Seal Salamander, Desmognathus monticola
Found in the eastern quarter of the state the Seal salamander, occurs more commonly in the Blue Ridge and Cumberland mountains, but has also been documented in Appalachian Ridge and Valley and Cumberland Plateau.
A fairly large species (3.0 to 6.0 inches in length) having light brown to grayish dorsum with black or dark brown reticulated or irregular splotches (also described as "wormy" markings). The belly is very pale, often white, creating a sharp contrast with back color. Tail is triangular in cross section towards the end and is moderately keeled.
Occurs in streams, along stream banks, and on wet rock faces. The species prefers well-oxygenated, cool streams with a moderate to steep gradient.
Large selection of invertebrates, primarily insects.
Between 13 and 39 eggs are deposited under leaves, moss, or rocks between June and August. Hatching occurs in late summer to early autumn.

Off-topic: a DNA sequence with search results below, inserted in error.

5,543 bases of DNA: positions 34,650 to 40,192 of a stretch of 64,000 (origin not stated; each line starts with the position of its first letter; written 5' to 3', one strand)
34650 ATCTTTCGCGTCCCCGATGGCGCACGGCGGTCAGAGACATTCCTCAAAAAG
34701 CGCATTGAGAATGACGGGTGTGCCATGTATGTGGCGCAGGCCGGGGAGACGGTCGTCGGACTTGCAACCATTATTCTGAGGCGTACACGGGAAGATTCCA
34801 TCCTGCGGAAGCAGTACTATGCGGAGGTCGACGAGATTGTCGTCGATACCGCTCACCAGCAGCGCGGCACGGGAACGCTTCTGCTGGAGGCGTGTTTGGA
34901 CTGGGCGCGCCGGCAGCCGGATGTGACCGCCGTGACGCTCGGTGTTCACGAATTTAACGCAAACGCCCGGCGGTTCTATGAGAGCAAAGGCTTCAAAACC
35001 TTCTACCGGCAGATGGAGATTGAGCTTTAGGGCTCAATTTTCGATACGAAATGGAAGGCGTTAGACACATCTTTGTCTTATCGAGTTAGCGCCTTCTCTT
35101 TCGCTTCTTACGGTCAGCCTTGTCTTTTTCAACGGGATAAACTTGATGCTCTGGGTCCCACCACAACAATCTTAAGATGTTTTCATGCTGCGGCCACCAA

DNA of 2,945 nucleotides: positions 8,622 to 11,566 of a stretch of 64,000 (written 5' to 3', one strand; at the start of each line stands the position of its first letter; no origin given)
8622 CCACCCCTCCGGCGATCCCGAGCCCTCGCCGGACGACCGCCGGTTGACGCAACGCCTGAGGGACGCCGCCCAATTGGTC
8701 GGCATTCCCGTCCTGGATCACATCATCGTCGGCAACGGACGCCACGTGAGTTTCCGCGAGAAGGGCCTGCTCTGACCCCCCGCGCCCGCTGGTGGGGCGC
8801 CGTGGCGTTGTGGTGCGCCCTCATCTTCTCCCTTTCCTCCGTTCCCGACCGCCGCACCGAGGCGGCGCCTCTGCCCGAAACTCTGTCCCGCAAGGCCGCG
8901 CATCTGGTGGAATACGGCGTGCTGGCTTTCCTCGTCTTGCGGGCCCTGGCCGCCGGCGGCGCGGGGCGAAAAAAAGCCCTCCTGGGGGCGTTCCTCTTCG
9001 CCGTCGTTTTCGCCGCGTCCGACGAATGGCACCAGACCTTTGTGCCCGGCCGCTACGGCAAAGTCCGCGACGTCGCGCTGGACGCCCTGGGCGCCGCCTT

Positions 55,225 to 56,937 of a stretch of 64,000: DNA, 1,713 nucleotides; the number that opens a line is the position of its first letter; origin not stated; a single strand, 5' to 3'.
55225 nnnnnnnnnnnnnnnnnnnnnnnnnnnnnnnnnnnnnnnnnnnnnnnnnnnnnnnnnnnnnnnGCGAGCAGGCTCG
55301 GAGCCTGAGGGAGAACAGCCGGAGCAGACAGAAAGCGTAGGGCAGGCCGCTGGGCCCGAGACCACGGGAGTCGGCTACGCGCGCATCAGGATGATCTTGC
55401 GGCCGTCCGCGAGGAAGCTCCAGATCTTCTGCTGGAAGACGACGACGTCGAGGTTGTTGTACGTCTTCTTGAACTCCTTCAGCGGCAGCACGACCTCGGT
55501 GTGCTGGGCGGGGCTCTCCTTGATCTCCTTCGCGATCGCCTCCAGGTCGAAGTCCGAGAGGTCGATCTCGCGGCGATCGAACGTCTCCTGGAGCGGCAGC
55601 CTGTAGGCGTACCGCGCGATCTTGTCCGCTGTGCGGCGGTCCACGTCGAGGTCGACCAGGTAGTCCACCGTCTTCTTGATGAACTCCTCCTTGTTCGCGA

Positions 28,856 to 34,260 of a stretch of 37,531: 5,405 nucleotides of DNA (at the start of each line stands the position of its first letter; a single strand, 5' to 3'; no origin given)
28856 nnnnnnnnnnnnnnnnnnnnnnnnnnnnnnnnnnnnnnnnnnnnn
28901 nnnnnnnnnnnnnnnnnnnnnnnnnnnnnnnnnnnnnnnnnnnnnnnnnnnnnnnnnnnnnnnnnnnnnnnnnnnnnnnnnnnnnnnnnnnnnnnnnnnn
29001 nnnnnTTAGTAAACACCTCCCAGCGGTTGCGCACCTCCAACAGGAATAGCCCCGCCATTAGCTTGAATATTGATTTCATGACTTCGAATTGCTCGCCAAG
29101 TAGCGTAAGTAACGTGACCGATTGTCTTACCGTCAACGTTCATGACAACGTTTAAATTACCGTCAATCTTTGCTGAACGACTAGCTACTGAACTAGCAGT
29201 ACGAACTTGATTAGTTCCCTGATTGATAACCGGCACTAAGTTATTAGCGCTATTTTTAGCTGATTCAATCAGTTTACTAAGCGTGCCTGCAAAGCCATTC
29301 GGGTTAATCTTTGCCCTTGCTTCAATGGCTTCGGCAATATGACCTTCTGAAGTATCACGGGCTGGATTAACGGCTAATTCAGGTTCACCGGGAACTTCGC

Status in Tennessee:
Seal Salamanders remain abundant throughout most of their range. Potential threats include decline in water quality from timber harvesting or mining.
•Name comes from its behavior of holding its head up while resting suggestive of a seal.
•Seal Salamanders may live to 11 years old.
Best places to see in Tennessee:
Most common at lower to middle elevations in Blue Ridge and Cumberland mountains in fast moving streams.
Conant, R. and Collins, J. 1998. Peterson Field Guides: Reptiles and Amphibians (Eastern/Central North America). Houghton Mifflin Company, New York. 616pp.
Dodd, Jr., C.K. 2004. The Amphibians of Great Smoky Mountains National Park. University of Tennessee Press, Knoxville TN.
Jensen, J. B., Camp C. D., Gibbons, W., and Elliot, M. J. 2008. Amphibians and Reptiles of Georgia, University of Georgia Press, Athens, GA. 575pp.
Johnson, T.R. 2006. The Amphibians and Reptiles of Missouri. The Missouri Department of Conservation, Jefferson City, MO.